• 16Mar

    Welcome experience design. In fact, we have been doing this for some time now. Customer experience, considering what a customer’s been living from his/her entrance to your store until stepping away from the door should be among high rankings for concepts stated out loud. Of course, for non-store structures or conceptual products, we can still focus on experience that’s not been defined that often. As the HR part, I’d like to mention and define Humane Experience.

    All employees are customers of HR departments. So, telling now what I’d tell soon, I find this approach lacking. Yes HR benefits what marketing and customer relations develop, but the relationship between an employee and company is very different compared to a customer’s. What has been experienced as an employee consists full life dependency. Yes this relationship should be sustainable and short-term perspective doesn’t work much out here, just like an employee’s; but you should know more than what directly affects the perception. You, as the HR side should get as much information as you can to predict what possibly distrupts the commitment. What each individual can be disappointed to and what prevents an employee from future plans in his/her current role and/or organization… should be your concern.

    Therefore, this should definitely be approached as an experience, there’s much to do for its measurements and design, and this experience design should be key roles of some HR people. At the moment, this does interest me. Because as a recruiter I envision possible future setups for each candidate and a serious number of them become my colleague after a time. I feel responsible for the promises I give representing my company. Possibly not many people think that this is within my direct responsibility, but a possible scene that my statement for the past events’ being out of my responsibility would probably weaken their trust. And trust, is the main ingredient, flour of cake, about an individual’s intention to stay within the organization. I believe this is as important as any technological advancement on business life.

  • 26May

     

     

    Partial memories of some terms have been flipping over my head for a long time, especially less than a year. This is nearly the time when I learnt the basics of gamification and started to see that there are paths to go rather than points, badges and leaderboards (PBLs). Of course, for creating a study process that will go for some years, I have chased the information that’ll help me define the term “gamification” from many perspectives. Now, I come to a Conclusion that this doesn’t help much. I have some reasons to think so:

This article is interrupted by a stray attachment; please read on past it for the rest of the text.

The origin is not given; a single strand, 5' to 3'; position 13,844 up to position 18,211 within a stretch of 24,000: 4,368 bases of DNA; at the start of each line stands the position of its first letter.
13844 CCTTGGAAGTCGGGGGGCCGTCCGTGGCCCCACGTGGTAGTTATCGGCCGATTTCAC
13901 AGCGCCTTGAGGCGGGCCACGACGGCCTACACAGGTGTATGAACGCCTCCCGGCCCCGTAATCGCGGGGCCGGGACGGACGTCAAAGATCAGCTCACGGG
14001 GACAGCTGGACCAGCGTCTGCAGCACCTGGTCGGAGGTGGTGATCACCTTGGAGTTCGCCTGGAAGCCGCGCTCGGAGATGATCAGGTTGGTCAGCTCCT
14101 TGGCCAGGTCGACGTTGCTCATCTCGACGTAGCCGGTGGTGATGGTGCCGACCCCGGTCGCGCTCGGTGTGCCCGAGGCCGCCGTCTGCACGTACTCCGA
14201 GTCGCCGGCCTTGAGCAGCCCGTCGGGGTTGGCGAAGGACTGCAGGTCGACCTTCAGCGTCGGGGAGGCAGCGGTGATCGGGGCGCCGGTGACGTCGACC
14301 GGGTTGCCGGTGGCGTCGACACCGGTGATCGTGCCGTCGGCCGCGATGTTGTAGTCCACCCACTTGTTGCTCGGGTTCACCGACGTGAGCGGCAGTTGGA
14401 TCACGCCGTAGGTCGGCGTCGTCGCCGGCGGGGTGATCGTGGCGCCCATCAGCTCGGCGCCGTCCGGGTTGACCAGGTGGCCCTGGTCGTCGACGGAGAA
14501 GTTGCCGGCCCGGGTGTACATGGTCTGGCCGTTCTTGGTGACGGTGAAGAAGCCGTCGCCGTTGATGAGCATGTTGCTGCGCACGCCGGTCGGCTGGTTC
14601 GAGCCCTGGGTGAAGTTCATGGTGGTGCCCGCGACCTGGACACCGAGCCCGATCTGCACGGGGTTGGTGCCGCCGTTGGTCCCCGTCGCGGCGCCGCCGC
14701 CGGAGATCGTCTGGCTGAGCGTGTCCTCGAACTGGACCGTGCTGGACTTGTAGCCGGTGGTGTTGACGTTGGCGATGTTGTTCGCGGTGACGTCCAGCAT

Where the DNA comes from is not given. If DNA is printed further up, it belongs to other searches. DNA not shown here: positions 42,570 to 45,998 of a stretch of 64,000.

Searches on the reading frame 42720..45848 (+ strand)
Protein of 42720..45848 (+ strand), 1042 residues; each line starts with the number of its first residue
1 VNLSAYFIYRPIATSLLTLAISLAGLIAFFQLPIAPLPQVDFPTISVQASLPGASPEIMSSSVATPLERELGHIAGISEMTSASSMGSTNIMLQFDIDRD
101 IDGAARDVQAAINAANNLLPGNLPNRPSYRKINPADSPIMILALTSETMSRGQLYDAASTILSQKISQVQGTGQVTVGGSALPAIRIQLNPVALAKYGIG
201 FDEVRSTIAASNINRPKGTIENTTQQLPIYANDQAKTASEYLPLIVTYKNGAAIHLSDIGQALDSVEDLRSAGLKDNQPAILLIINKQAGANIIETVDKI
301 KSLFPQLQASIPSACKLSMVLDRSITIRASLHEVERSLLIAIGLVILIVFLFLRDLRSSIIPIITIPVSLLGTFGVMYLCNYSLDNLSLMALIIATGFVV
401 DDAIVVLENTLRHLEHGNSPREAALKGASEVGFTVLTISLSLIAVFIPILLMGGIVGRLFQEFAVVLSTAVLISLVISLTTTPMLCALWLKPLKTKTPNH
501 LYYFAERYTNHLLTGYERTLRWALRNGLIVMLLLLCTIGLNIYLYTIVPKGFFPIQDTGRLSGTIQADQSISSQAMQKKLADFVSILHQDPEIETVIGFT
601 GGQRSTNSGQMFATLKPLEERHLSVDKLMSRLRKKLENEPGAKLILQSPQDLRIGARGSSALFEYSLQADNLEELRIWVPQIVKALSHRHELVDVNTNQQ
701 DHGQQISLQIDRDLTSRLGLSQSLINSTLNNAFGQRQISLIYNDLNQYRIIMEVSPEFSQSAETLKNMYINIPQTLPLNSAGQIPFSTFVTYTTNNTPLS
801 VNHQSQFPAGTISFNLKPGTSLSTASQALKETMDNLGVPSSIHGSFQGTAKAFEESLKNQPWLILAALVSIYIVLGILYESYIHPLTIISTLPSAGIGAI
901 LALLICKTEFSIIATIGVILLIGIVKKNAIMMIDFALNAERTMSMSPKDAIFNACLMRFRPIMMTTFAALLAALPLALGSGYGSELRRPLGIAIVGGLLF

1) Gamification is an emerging and evolving concept.
    2) Chasing the terms prevents concentrating on practices.
    3) Concentrating on practices makes some approaches theorically useless. Using “useless” might be harsh, let’s define it as “less important”.

    I believe the numerous articles I’ve read about gamification’s not being a PBLs come out of this. Ok then, what expects us once we look from the outer side of the frame? We find fun there. We are urged to see motivated people, which drives us to the experience rather than editable templates. And experience can be identified only if you can compare it with other experiences. We can change details, even make changes such that the experience comes closer to perfection. And a perfect experience, with some alternatives to choose and instant feedback for the chosen alternatives with different outcomes makes that experience to be a “simulation”!

    Well, this is just driven-logic. But what I see in successful gamification models is that they serve you some tools with which you have fun. Also, they make the player live an experience and the experience itself is the key that is perceived to be fun.

    “Now, not again I’ll make a comparison with PBLs and simulated experiences, I’d rather move on and make a simulation. what I’ll do is that, I’ll Specify some objectives daily, weekly and monthly. Then, I will give points to these objectives and specify a limit for the lowest amount of points I need to collect everyday. Eventually, I’ll turn my daily life routine into World of Warcraft style Sims game. Ready?”

    Well, I actually tried this two years ago. This brought a new approach that made me to pay more attention to my daily routines, but…

    1) Writing down these routines and trying to do them felt like designing my daily life as a job rather than a game.

    2) Earning useless points did no effect on me. No, don’t say ” Give yourself presents when you take a high point.” Personal development stuff, anyone? Nonsense.

    3) It might have positive little effects, but that did not feel like having fun or playing a game.

    So, the experience failed. In some boring tasks like Searching manually among Excel cells and deleting specific kind of information, I can have fun because I do the “seek and destroy” task just like I have beers Playing Warcraft II. The feeling I get when using sychronised mouse and keyboard might be enough to perceive it as fun. So, this should be the objective as you invent and form games. I’ll tell more about the little gamified group meetings, this’ll probably be more supportive.